Hugh Hefner is dead at 91.
I remember the first time I saw a Playboy magazine. I was 11 years old tagging along on a fishing trip to Lake of the Woods with my Dad and his friends. One of them brought a Playboy. They were drinking and playing poker on one of the nights we spent at the Trail’s End Resort and I snuck a peek at the magazine. Diane Webber was the Playmate of the Month. Diane was 25 years old at the time of the photoshoot. (She died a few years ago in Santa Monica. After a few roles in movies and doing Middle Eastern dancing and instruction, Diane worked as a law librarian for Santa Monica Law Firm.) Her pictures were very innocent by today’s standards, Diane was certainly a beautiful woman and for the first time in my life I began to imagine the possibilities.
In the 50’s the covers of men’s magazines and detective magazines all seemed to be devoted to bondage shots, rape fantasy and other misogynistic themes. I remember looking at those covers at the Bike Shop’s news stand while buying comic books when I was a little kid. Widman’s Candy’s news stand carried them too. I didn’t like those covers at all. Hugh Hefner’s Playboy magazine changed that, the Playmates were natural, girl next door types for the most part, cute, clean and All American sexy, like women you’d see on the street or in school. As strange as it may seem now, that was a big, big change.
When I was a young kid, those Playmates seemed out of reach and distant, more like my Mom’s friends than girls I knew. When I was a junior in high school that all changed with Christa Speck’s appearance as a Playmate and later as Playmate of the Year. Christa was 18, only two years older than I was. Men my age all remember Christa. (Christa later married TV Producer Marty Kroft) She was one of us.
I worked with a guy who had a long relationship with a former Playmate of the Month. She was a nice, smart, gorgeous woman. They broke up, he was an idiot and she wasn't.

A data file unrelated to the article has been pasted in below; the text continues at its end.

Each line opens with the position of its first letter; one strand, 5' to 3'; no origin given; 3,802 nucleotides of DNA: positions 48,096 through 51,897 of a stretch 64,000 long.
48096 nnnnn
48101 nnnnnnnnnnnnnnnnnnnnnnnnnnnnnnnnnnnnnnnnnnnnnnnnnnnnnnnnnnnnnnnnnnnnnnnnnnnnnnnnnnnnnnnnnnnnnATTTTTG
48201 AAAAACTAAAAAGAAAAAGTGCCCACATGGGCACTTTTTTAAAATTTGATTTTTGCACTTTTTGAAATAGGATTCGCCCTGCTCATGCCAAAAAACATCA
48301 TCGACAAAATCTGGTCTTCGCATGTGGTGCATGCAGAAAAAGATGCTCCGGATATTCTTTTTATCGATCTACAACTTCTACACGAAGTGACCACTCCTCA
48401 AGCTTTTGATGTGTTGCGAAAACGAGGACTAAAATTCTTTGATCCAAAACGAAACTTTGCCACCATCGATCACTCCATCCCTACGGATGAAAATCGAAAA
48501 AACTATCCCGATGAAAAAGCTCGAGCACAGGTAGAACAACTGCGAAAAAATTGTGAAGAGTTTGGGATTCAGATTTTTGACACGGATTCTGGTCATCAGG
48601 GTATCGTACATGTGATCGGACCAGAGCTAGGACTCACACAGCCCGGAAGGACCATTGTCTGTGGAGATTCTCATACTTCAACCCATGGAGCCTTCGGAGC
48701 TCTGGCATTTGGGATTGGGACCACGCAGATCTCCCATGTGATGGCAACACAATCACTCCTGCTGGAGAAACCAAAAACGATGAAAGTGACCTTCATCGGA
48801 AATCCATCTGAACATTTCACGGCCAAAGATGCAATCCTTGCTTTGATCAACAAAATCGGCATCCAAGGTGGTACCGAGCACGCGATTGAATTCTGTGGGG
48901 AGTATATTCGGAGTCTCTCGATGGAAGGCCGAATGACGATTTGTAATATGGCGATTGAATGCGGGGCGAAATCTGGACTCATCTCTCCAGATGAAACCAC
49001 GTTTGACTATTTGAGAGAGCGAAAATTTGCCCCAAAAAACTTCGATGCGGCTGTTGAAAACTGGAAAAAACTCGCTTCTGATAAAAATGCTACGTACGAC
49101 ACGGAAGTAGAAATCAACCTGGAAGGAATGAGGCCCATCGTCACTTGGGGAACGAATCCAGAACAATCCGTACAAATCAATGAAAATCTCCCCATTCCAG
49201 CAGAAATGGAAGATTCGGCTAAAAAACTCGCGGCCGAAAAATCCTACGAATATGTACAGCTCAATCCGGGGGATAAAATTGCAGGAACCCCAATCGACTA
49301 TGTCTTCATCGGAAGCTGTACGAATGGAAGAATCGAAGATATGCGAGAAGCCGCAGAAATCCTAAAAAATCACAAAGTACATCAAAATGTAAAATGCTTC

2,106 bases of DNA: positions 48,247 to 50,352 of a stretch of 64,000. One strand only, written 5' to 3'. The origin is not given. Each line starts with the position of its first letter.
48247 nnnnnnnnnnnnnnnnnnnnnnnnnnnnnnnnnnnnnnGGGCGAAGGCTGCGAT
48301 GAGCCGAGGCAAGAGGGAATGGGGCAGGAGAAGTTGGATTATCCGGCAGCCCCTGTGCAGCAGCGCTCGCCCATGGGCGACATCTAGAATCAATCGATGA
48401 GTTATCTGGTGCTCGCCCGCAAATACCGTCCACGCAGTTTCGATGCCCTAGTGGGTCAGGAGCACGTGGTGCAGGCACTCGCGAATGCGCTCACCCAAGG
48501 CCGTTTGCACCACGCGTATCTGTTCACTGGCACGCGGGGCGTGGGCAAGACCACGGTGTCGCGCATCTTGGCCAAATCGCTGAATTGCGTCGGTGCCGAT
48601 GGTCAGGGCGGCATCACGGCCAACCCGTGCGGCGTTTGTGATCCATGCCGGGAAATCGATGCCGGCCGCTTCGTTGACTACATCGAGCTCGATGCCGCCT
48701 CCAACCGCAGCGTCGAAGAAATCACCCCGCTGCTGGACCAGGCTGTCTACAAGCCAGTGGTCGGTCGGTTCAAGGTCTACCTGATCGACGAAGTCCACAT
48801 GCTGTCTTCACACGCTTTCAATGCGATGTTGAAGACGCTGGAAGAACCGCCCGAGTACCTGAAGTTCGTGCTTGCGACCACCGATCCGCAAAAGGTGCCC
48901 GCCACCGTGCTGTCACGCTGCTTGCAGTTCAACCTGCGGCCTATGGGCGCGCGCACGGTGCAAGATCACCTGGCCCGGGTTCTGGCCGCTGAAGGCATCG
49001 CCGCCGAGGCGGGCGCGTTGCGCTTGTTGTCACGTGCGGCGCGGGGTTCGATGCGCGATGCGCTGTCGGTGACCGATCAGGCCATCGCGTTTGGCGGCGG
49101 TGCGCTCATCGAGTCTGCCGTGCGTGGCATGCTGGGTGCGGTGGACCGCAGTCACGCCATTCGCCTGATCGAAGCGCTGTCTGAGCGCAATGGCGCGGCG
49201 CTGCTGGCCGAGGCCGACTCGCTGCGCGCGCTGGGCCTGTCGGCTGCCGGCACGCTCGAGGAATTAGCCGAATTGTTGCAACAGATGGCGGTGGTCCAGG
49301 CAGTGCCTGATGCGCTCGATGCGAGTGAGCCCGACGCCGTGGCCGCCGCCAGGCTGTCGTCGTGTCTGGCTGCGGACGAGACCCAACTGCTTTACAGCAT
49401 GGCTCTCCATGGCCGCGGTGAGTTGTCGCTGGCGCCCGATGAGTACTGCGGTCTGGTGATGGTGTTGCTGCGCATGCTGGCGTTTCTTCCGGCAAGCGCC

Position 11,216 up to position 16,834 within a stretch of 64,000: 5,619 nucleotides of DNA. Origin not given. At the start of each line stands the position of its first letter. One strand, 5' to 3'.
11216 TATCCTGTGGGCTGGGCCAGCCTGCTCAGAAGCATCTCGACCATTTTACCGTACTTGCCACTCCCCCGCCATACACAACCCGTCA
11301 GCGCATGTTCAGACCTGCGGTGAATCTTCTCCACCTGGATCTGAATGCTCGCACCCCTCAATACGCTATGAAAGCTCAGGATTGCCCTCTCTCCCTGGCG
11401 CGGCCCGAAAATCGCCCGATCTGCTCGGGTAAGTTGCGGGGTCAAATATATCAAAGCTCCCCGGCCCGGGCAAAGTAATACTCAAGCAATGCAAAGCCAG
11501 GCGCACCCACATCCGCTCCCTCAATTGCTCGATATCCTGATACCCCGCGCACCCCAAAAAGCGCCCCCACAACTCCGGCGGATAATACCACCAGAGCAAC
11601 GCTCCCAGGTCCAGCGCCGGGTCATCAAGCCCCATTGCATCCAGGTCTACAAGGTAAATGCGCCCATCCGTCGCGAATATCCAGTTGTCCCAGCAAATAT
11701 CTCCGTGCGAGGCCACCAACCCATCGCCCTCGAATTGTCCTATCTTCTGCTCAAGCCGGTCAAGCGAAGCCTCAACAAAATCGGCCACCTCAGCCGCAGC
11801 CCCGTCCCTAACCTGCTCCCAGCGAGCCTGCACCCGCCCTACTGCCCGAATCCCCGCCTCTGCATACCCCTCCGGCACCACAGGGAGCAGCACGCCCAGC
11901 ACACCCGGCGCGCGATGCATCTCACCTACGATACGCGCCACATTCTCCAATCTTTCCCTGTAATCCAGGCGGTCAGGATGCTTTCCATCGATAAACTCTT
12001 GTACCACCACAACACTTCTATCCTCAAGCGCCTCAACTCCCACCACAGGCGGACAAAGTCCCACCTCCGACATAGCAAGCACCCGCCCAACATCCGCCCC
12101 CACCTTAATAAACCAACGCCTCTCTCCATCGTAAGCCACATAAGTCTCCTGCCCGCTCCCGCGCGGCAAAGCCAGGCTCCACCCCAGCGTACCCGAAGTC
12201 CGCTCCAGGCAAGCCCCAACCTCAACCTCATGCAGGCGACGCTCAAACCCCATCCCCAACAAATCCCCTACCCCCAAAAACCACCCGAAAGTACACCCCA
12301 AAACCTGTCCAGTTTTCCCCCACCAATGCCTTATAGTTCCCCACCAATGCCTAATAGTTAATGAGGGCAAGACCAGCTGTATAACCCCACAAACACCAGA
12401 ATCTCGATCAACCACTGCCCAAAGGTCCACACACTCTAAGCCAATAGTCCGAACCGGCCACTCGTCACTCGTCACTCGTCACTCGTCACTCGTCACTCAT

I did read the articles, some of the monthly interviews were great reading. The reporting, the fiction, the music commentary and of course, the joke page were usually all good reads.
Hefner made it okay for all of us to be more open about our sexual nature. He dealt in fantasy for the most part but, he opened the conversation that it’s okay for women to be open about enjoying sexual relations. He opened men’s minds to understand that you have to give to receive and that it’s okay for women to ask a man for what they want in in an intimate relationship. He was outspoken on AIDS and Gay Marriage. He integrated Playboy early on by featuring black Playmates and Asian Playmates
I have no idea what Heffner was like in his personal relationships. I thought he was crazy not to marry Barbie Benton, I thought it was sleazy to devote damn near an entire issue to photoshoots of his fiancée, Kimberly Conrad. On the other hand, he bought the house next door to the mansion and gave it to her after their divorce, so he could be close to his children.
Hefner handed the reins of the corporation to his daughter Christie who has been the CEO for years.
The Hugh Hefner story, like the man, is complicated. The last 20 years or so he was strange in so many ways. Google Holly Madison. Read excerpts from her book for some insight.
Somebody once said, “The only reason Playboy has the articles is so guys can get them in the house.” Probably true, but the articles were almost always as good as the pictures. And the pictures were always good.